DEAR MAYO CLINIC: I have been working from home as a result of COVID-19. The adjustment has been difficult, and created a lot of stress and strain on my mental and physical health. I find that I spend much of my time in front of the computer. I eat more often, and I barely go outside. A friend suggested I adopt a dog to lift my spirits and get me motivated to go outside. Would I see any real benefits from this? Is there any connection between pets and our health?
ANSWER: Pets play a huge role in creating a healthy lifestyle. In fact, studies have shown that pet ownership can enhance fitness levels, lower blood pressure and cholesterol levels, relieve stress, improve mental and heart health, and boost overall happiness and well-being. Evidence also suggests that connections to pets provide good social support—an important factor in helping you stick with new health habits.
One of the main benefits is that dogs force us to get up and move for routine and regular walks. A research study found that dog owners more likely report regular physical activity patterns, a healthy diet and ideal blood sugar levels compared to those who do not own dogs. This is beneficial to your heart health because increased physical activity helps strengthen your heart muscles, making it more efficient in pumping blood throughout your body and improving overall heart health.
It’s no secret that pets contribute to overall happiness. Owning a dog has even been linked to better mental health and less perception of social isolation—both risk factors for heart attacks. Dog owners have increased interaction with people, and are less likely to experience depression. This helps to diminish social isolation, which can reduce worse health outcomes and premature death.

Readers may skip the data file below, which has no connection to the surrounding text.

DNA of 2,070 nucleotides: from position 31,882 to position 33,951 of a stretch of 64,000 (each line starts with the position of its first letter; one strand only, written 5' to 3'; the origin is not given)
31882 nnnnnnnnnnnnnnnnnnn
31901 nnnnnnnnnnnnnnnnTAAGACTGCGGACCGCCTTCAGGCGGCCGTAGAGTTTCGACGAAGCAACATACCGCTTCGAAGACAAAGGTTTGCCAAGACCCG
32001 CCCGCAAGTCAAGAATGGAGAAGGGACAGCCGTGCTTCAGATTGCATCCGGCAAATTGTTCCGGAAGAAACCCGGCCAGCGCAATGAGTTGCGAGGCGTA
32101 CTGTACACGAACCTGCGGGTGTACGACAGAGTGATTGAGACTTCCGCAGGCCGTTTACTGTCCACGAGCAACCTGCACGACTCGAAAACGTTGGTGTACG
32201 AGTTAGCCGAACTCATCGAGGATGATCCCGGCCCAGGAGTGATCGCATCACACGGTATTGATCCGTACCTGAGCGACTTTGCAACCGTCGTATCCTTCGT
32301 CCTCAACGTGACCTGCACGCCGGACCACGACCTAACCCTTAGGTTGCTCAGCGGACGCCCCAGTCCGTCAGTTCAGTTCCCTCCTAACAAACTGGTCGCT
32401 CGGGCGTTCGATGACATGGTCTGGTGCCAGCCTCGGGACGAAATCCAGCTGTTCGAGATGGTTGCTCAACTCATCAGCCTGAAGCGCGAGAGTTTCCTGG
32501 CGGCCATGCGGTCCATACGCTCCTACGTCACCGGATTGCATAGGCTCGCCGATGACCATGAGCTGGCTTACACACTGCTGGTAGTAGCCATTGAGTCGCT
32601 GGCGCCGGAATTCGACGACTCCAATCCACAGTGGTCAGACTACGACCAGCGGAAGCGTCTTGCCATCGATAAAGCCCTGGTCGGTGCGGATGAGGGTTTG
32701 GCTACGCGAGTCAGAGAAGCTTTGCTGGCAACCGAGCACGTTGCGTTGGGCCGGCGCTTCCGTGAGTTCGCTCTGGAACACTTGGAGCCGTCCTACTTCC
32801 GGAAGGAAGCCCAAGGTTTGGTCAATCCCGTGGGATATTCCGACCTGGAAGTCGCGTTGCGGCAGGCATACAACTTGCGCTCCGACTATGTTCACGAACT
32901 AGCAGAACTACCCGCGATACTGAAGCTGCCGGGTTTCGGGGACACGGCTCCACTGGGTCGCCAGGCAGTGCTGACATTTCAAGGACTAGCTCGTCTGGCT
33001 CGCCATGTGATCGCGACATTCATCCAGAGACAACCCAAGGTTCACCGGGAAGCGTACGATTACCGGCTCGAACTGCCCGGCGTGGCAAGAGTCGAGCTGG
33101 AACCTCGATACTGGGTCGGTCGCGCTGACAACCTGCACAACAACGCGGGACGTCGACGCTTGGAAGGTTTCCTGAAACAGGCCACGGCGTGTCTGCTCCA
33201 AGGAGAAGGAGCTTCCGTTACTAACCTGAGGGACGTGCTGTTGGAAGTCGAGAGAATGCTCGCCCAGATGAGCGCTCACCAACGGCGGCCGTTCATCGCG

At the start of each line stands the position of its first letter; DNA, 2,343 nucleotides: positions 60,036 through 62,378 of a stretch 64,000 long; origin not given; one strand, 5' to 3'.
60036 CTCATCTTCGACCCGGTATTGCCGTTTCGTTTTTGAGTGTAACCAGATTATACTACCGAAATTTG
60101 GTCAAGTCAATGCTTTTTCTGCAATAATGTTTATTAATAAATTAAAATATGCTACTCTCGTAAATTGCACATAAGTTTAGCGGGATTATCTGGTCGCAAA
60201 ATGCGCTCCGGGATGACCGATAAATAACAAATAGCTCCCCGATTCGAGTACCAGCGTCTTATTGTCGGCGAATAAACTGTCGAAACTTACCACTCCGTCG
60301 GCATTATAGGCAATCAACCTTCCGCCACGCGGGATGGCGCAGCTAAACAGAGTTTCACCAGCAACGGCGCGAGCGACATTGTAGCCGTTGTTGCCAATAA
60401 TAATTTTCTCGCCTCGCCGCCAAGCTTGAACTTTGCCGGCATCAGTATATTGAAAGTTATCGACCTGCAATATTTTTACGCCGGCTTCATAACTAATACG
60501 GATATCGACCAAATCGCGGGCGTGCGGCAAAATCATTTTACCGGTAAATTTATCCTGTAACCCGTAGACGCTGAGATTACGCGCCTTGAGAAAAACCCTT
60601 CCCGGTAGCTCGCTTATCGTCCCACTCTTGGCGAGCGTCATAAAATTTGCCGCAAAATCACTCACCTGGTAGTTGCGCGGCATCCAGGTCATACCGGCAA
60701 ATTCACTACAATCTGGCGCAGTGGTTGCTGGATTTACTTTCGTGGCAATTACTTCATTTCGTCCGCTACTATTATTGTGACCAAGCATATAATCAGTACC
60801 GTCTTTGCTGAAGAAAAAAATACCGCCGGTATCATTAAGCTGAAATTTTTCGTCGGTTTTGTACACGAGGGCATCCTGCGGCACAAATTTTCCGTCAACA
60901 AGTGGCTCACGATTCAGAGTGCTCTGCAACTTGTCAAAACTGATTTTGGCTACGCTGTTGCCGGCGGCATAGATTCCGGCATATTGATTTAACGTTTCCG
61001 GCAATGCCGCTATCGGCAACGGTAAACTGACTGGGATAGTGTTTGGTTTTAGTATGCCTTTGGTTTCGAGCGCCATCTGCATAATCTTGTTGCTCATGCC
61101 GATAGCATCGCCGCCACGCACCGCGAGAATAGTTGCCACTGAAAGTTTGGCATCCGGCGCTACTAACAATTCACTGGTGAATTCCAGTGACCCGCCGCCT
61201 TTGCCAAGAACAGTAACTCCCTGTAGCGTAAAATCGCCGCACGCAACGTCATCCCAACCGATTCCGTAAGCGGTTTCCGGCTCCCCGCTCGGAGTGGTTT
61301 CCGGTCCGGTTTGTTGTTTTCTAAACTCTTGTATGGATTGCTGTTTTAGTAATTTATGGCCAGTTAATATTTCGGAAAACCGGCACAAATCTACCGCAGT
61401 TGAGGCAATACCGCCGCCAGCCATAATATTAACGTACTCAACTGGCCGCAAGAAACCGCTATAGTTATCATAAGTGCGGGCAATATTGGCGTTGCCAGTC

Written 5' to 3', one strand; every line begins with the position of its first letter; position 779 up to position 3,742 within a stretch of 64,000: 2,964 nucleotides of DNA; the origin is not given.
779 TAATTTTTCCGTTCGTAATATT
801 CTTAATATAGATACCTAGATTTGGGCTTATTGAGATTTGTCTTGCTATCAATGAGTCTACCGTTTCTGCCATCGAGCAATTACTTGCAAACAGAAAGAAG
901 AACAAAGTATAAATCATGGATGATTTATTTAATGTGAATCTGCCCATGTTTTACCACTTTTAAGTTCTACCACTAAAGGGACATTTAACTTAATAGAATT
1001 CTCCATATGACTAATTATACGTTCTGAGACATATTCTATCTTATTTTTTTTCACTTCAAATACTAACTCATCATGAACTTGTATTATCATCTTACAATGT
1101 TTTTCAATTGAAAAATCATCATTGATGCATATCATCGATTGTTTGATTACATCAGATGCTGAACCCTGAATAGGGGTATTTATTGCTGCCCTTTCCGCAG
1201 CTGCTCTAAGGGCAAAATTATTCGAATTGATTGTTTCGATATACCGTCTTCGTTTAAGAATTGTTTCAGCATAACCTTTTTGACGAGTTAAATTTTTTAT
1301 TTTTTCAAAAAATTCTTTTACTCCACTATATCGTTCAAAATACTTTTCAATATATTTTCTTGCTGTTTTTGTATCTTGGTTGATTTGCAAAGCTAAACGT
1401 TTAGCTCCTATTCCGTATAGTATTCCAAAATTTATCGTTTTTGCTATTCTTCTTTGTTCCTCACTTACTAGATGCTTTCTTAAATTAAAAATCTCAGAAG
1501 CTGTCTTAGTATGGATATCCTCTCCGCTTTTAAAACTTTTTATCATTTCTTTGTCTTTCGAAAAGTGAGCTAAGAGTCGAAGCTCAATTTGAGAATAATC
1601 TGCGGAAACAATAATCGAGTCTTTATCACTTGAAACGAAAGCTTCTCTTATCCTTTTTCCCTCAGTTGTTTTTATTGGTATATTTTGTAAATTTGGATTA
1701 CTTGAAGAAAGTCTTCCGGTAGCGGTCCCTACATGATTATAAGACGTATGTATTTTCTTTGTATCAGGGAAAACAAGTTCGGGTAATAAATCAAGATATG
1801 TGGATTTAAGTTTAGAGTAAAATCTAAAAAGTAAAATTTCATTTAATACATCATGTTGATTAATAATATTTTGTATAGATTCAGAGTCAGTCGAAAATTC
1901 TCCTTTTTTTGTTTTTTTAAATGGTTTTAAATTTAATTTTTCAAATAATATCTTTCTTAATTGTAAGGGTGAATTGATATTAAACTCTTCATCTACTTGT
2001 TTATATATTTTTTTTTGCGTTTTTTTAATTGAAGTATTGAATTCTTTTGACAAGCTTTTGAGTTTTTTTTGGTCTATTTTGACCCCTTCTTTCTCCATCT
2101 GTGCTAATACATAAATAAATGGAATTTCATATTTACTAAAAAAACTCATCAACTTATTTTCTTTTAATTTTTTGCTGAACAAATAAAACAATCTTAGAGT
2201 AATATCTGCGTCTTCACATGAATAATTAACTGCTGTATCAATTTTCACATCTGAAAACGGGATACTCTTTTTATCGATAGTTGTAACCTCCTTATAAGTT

Even just interacting with a dog has shown to increase levels of “feel-good” brain chemicals, such as oxytocin and dopamine. This creates positive, happy feelings and a great bonding experience for you and your pet. Pets bring a significant benefit to working from home. Over 50% of people surveyed said they would prefer if they could bring their pet to work.
There are four major ways pets can help with your mental health while working from home:
- Pets can reduce work-related stress. Two out of three employees say work stresses them out, and 40% say their job gets in the way of their health. Studies show that pets in the workplace reduce stress and improve employee satisfaction.
- Pets help manage anxiety. Up to 30% of the workforce could be working from home multiple days per week by the end of 2021, according to Global Workplace Analytics. So, now more than ever, people are struggling with mental health. Pets provide companionship and support.
- Pets help you be more active. Pets give us a reason to get outside, get some fresh air and get in some physical activity.
- Pets combat loneliness. The bond with pets helps people feel less alone. Owners can touch, see, hear or talk to their companion animals, which helps to bring joy and happiness.
Aside from your mental health, owning a pet—a canine in particular—can significantly help your heart. This is the finding of a Kardiozive Brno 2030 study, which looked at the association of pet ownership—specifically dog ownership—with cardiovascular disease risk factors and cardiovascular health, in part due to the increase in physical activity.
While walking a dog around the neighborhood may not always sound so enticing, don’t forget to look for ways to incorporate your furry friend into other activities. If your neighborhood has a local dog park, it’s a wonderful way for your dog to let off some steam while you make friends with other canine owners.
Consider also that you can hop in the car with your pet and have a picnic elsewhere. Bring healthy snacks for both of you. In warmer months, venture out to a nearby beach or lake. You can run or walk on the shore, chase balls, and swim. There is always something to be said for getting exercise outdoors and having a companion.
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